Thursday, July 17, 2014

Annexation for development illegal; Hasidic development construction OK 

In a split decision, a judge ruled Wednesday that the annexation of Town of Mamakating land for a 396-home Hasidic development in this tiny village was illegal, but construction of the controversial town houses could continue.

Sullivan County Supreme Court Judge Stephan Schick basically agreed with the claims of the Rural Community Coalition and the Town of Mamakating that the annexation of the land on Winterton Road violated the state constitution because it occurred without a vote of the residents of that land. But he also ruled that because the annexation took place in 2006, and construction of the homes is well underway, too much time elapsed to stop it.

Schick then seemed to toss the case back to the Town of Mamakating, whose supervisor is an opponent of the development.

"Having expected that a full build out of their project had been appropriately approved, it would now be improper for this court to judicially deny the developer defendants of the right to complete that project," Schick wrote. "Therefore this court does not grant the town's request for a preliminary injunction and it remains for the town to decide what it now does with the territory under its jurisdiction, including refusing to enforce legislation it believes to be invalid."

Mamakating Supervisor Bill Herrmann said it was too early to say what the town would do.

"We need some time to absorb the decision and consult our lawyer," he said.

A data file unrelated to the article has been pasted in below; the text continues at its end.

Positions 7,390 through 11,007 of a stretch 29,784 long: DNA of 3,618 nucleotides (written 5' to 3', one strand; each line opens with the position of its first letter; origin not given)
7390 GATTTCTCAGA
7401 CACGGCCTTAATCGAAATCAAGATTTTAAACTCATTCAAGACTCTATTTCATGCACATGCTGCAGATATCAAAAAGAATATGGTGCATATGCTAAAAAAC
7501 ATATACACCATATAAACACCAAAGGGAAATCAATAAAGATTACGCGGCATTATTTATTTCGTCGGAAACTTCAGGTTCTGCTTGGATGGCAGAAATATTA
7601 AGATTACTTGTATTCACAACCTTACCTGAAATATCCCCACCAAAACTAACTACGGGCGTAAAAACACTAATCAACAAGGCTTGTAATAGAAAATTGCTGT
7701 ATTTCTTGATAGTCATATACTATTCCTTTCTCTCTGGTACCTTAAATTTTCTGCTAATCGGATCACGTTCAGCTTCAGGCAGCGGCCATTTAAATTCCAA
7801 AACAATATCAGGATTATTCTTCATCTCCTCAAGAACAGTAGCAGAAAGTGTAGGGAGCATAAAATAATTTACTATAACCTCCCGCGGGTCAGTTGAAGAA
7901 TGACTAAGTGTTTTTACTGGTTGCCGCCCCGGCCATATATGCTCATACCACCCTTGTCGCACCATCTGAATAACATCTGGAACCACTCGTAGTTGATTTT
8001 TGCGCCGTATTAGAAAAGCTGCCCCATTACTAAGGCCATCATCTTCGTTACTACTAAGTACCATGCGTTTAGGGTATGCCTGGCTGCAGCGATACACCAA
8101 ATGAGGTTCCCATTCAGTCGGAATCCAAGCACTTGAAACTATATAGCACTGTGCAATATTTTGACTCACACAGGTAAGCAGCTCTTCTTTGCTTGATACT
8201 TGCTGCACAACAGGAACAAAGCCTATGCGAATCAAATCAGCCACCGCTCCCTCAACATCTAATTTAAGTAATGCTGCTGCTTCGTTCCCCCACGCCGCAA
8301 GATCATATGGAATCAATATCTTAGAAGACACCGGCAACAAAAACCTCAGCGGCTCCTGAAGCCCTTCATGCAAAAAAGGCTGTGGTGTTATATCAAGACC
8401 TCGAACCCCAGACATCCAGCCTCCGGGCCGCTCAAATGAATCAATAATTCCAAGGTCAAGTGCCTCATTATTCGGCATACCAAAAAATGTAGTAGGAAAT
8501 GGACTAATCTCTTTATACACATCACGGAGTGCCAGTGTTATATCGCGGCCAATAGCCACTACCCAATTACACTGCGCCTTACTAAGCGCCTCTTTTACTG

But a lawyer for the Rural Community Coalition said the decision was "what we expected."

"I'm glad we accomplished the main objective to stay the annexation," said Kurt Johnson of Bloomingburg. "But I wish we could have stopped the project where it is."

The developer of Chestnut Ridge, Shalom Lamm, said he would appeal the part of the decision that said the annexation was illegal. He referred to a June state Appellate Court decision that said the RCC and Mamakating failed to prove they could win their challenge.

"While we're pleased that the court dismissed the majority of the plaintiff's claims, we believe that portion of the decision dealing with annexation is inconstant with the Appellate Court's prior determination," Lamm said. "We're confident that the Appellate Court will correct the ruling on annexation on appeal. This decision will not serve justice but will cost the taxpayers of Mamakating even more in continued litigation."

The ruling dismissed conflict of interest charges against former Bloomingburg Mayor Mark Berentsen for buying land from Lamm and then signing an agreement giving that land access to the sewer system Lamm is building for the development and village — although it again sympathized with the charges.

"It is patently clear that the developer secured his private interests ... and certain municipal employees secured their private interests while the public's interest was left to wilt on the vine, but ... plaintiff's actions do not effectively allege fraud ... " the ruling said.


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